Strikeforce

Strikeforce Betting Odds: Is This the Most Lopsided Event in MMA History?

May 19, 2012; San Jose, CA, USA; Daniel Cormier addresses the media in a press conference after defeating Josh Barnett (not pictured) during the heavyweight tournament final bout of the Strikeforce World Grand Prix at HP Pavilion.  Mandatory Credit: Kyle Terada-USA TODAY Sports
Kyle Terada-USA TODAY Sports
Andrew SaundersCorrespondent IIJanuary 10, 2013

With the Strikeforce doors preparing to close for good, fans of the San Jose-based organization have one final event before saying goodbye to an organization that has had many memorable fight cards over the last seven years.

However, after purging their roster and sending many top talents over to the UFC, Strikeforce: Marquardt vs. Saffiedine is perhaps the most lopsided card in MMA history.

Taking a look at the betting odds (courtesy of bovada.lv), we can see just how predictable this card is in the eyes of the oddsmakers

In the main event, welterweight champion Nate Marquardt is a 3:1 favorite against challenger Tarec Saffiedine. However, many would argue that this line is giving Saffiedine too much credit against a better-trained, more seasoned opponent.

And 3:1 is the closest betting line anywhere near the top of the card.

Some of the more one-sided fights include:

Roger Gracie (-325) over Anthony Smith (+250)
Ronaldo Souza (-400) over Ed Herman (+300)
Tim Kennedy (-450) over Trevor Smith (+325)
Pat Healy (-500) over Kurt Holobaugh (+350)
Gegard Mousasi (-500) over Mike Kyle (+350)
Josh Barnett (-1600) over Nandor Guelmino (+800)
Daniel Cormier (-2000) over Dion Staring (+900) 

For anyone who doesn't understand betting lines, they show your probability of victory. For example, Ronaldo Souza's -400 betting line represents an 80 percent chance of success, as he is a 4:1 favorite.

It's understandable that Strikeforce isn't exactly in a position to put on high-level bouts of a competitive nature. But it is still fairly disappointing to see that the final card in organizational history has six fights where the betting favorite has an 80 percent or better chance of winning.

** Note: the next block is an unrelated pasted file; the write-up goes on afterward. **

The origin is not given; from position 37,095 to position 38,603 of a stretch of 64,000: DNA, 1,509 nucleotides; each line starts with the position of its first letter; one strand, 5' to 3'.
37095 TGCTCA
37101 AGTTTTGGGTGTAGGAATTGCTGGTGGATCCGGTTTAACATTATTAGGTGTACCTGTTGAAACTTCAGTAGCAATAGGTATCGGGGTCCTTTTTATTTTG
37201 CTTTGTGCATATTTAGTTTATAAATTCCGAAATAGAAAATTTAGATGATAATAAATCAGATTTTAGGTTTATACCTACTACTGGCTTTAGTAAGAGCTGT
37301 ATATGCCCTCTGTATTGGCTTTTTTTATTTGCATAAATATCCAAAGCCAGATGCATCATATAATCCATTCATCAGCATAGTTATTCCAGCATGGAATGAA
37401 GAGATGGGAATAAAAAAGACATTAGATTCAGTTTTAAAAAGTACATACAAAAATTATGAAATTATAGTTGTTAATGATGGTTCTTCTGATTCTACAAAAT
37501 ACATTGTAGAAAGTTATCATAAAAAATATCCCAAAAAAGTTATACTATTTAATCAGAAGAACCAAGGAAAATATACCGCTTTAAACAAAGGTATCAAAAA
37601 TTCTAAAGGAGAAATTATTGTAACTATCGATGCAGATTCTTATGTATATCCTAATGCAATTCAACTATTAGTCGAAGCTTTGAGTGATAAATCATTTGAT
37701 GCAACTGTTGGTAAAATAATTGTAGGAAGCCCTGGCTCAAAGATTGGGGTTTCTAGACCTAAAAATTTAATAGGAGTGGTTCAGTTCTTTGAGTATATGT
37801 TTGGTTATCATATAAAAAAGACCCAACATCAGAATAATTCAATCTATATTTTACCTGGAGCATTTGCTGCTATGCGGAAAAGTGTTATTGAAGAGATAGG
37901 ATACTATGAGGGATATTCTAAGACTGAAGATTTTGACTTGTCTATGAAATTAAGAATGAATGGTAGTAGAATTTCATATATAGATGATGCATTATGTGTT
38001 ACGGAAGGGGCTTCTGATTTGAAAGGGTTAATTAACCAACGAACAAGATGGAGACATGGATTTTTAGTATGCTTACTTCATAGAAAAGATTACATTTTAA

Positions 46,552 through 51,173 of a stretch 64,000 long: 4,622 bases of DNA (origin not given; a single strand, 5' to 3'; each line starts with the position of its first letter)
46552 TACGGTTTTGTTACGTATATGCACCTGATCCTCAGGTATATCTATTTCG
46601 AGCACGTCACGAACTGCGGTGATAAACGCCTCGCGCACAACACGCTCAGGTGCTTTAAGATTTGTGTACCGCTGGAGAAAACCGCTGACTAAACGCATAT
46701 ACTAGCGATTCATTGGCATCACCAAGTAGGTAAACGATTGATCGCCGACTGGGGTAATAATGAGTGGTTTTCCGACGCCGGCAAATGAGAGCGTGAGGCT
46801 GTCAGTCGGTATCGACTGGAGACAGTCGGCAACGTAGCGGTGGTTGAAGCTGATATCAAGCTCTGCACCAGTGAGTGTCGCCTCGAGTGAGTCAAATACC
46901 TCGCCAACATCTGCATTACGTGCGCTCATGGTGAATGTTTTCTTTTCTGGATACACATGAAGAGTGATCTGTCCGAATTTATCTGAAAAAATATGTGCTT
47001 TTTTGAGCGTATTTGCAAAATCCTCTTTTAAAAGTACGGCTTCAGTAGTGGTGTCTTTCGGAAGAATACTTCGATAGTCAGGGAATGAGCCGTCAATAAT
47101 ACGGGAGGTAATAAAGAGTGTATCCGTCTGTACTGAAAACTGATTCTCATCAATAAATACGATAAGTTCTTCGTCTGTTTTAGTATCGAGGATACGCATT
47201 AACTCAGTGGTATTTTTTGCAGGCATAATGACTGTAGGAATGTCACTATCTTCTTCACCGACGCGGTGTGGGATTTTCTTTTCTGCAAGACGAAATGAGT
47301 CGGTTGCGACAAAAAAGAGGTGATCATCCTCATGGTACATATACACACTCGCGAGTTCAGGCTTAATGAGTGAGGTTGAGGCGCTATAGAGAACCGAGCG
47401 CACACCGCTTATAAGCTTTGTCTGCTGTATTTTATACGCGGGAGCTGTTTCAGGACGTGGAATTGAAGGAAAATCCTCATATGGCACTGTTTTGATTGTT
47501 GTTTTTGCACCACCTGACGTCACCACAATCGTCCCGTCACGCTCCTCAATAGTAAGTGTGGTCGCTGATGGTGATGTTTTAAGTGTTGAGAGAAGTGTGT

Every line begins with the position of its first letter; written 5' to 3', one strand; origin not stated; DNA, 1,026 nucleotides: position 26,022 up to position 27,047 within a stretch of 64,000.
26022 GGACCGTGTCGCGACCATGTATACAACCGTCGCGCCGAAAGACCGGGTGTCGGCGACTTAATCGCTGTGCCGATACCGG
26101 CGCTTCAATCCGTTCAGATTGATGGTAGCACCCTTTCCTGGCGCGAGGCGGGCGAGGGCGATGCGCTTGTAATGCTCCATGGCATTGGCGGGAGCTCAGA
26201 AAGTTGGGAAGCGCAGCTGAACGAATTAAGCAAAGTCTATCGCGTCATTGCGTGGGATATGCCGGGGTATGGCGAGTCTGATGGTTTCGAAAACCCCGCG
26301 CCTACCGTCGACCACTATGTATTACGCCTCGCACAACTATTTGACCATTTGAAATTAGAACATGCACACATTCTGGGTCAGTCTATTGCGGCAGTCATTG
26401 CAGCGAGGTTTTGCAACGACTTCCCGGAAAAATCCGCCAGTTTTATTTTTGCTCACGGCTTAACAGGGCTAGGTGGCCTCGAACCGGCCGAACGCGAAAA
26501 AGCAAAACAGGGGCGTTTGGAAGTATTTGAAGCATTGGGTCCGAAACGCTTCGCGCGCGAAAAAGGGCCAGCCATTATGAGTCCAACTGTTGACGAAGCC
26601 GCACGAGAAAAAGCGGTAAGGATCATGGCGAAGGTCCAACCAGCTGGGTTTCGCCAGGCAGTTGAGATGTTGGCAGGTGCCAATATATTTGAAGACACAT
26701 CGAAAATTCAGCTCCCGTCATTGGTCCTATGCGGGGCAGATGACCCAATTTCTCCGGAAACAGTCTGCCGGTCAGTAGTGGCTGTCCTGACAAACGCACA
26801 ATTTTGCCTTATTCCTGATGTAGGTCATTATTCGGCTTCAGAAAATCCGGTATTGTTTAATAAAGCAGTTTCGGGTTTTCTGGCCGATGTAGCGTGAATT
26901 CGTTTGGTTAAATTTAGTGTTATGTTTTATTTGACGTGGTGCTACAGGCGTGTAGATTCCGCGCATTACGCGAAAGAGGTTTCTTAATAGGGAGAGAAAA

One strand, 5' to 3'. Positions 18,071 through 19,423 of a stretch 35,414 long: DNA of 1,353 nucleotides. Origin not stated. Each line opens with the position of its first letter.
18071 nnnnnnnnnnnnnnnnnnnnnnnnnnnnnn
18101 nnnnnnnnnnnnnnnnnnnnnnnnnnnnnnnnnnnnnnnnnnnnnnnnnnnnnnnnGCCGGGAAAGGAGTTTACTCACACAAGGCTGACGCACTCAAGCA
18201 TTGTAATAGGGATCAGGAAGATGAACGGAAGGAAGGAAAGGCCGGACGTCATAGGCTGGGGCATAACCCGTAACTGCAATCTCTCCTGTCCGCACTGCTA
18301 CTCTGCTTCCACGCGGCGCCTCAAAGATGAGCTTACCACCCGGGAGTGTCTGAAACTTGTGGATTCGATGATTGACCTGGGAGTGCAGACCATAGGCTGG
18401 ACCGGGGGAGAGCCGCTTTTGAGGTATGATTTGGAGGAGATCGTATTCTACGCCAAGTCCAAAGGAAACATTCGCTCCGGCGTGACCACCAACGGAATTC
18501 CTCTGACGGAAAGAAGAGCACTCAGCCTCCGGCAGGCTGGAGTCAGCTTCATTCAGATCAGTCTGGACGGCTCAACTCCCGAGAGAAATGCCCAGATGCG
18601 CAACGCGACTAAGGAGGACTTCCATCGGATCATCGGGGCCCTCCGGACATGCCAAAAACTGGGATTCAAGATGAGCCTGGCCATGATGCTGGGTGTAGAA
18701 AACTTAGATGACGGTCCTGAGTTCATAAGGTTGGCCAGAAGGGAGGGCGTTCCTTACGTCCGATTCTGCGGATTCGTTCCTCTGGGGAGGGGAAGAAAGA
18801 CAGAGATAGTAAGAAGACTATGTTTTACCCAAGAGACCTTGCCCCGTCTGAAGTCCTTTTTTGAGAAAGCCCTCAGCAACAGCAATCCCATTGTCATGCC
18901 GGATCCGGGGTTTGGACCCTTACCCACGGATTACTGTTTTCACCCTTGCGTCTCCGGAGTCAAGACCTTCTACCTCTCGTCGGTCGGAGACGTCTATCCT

Perhaps the most disgusting mismatches come in the heavyweight contests.

Both Josh Barnett and Daniel Cormier are world-ranked fighters who deserve opponents that can test them inside the cage. However, each man will meet fighters who have never competed in a major organization.

Barnett meets Nandor Guelmino. To no one's surprise, the former UFC champion is a 16:1 favorite over the guy whose name I've had to look up five times since starting this article. It will likely be a one-sided grapple fest where Barnett ragdolls his opponent before scoring a quick submission.

If that isn't enough, the evening's co-main event has Daniel Cormier as a 20:1 favorite against Dion Staring.

After winning the Strikeforce Heavyweight Grand Prix, Cormier was expected to meet former UFC champion Frank Mir. Instead, he is given a 95.2 percent chance of victory against yet another heavyweight who you likely couldn't pick out of a lineup.

Perhaps the well-timed injuries of Luke Rockhold, Gilbert Melendez and Jorge Masvidal  watered down this event. However, other than Pat Healy, no fighter who is still on the card was affected by those dropouts.

At the final card in Strikeforce history, fans of the promotion deserve more than this lopsided night of predictable outcomes. However, at least we can look forward to a night of likely stoppage wins to put an exclamation point at the end of Strikeforce's final chapter. 

Pat Healy

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